The federal agency responsible for wild-horse management on US rangelands has approved one of the biggest musters in recent years.
The Bureau of Land Management has signed off on the muster in the Calico complex of northern Nevada, covering five herd management areas.
It plans to pull 2500 to 2700 horses off the range, leaving 600 to 900 in the area. The bureau also plans to use fertility control to slow population growth and reduce the need for future musters.
However, a legal challenge has been mounted against the muster, which will be heard tomorrow (US time) by US District Judge Paul Friedman in Washington DC.
The action has been filed by In Defense of Animals and wildlife ecologist Craig Downer.
The bureau, in its decision, said that since the most recent gather in 2005, forage and water supplies have become limited due to extreme drought conditions in the area.
It said the horses' winter range is limited and inadequate resources exist to support the current population.
"Without a gather, the horses' body conditions - which are already compromised - could further deteriorate, resulting in a situation later this winter that would require emergency horse removals to prevent horse fatalities," it said in its decision.
Winnemucca District, Black Rock Field Office district manager Gene Seidlitz said: "The current wild horse population in these herd management areas is more than three times what the range can handle.
"We need to gather and remove about 2500 excess wild horses in the five herd management areas to achieve a thriving natural ecological balance on the land and address the serious damage to the environment caused by this overpopulation.
"By keeping the wild horse population within the appropriate management levels, we can prevent further deterioration of delicate Lahontan cutthroat trout streams, riparian zones, wildlife habitat, wilderness values and other important resources in these area."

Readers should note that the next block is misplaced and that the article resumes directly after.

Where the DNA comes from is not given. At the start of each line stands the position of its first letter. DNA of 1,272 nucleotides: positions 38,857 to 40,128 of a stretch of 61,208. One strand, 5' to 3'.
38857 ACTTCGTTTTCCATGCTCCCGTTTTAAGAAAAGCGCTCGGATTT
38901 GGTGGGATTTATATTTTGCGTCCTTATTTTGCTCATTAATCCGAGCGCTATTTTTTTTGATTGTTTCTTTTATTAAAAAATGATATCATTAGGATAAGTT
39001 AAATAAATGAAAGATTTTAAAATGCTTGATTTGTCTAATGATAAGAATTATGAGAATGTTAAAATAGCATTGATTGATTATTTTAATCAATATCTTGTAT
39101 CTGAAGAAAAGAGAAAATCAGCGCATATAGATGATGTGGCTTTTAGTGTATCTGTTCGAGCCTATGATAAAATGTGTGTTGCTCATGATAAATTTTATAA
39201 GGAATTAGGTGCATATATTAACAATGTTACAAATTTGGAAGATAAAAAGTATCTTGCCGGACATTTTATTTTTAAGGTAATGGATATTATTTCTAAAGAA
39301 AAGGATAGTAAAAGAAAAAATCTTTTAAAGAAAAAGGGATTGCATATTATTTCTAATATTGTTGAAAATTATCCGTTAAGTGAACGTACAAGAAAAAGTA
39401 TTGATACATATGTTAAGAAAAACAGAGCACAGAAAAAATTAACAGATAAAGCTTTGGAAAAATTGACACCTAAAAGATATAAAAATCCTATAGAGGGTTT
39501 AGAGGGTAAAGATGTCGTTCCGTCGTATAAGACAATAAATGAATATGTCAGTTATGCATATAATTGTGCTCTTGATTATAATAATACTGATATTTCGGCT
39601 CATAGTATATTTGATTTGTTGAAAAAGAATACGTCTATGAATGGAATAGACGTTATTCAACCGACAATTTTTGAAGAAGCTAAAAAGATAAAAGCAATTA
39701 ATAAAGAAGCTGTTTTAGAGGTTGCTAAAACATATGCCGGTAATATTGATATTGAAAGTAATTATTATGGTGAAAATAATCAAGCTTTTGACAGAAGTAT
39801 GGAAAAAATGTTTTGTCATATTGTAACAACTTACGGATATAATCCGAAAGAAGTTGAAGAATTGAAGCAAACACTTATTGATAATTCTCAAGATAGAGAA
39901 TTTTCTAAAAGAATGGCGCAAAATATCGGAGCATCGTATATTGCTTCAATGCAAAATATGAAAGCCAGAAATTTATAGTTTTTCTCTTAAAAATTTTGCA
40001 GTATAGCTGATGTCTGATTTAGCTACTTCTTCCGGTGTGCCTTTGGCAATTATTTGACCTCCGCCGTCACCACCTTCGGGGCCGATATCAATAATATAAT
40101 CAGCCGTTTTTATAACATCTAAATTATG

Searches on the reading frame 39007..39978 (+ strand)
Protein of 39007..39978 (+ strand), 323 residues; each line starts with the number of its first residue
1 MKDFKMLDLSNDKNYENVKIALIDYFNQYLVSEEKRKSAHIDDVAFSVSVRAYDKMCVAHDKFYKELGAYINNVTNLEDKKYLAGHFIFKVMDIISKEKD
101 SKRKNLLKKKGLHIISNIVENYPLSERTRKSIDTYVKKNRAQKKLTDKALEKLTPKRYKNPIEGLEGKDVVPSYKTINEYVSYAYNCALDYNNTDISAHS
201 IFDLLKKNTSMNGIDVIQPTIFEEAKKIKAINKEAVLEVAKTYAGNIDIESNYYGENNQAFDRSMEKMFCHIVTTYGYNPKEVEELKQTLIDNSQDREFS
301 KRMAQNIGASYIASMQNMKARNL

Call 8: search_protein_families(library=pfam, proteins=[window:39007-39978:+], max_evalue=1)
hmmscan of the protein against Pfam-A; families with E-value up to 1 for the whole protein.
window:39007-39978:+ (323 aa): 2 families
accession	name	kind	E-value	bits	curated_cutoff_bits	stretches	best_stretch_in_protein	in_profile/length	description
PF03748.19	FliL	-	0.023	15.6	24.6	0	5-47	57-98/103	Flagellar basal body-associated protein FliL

The bureau will use helicopters to capture the wild horses.
It said the use of helicopters was proven to be a safe, effective, and practical means for gathering excess wild horses from the public lands, and large scale geographic areas such as the Calico Mountains Complex.
Horses removed from the range will be offered for adoption to qualified individuals. Unadopted horses will be placed in long-term pastures where they will be humanely cared for and treated, and will retain their "wild" status and protection under the 1971 law.
The five herd management areas that comprise the Calico Mountains Complex are the Black Rock Range East, Black Rock Range West, Calico Mountains, Granite Range, and Warm Springs Canyon. The gather is expected to continue into late February or early March 2010.
The bureau plans to begin the muster before the New Year.
The bureau manages 253 million acres of land.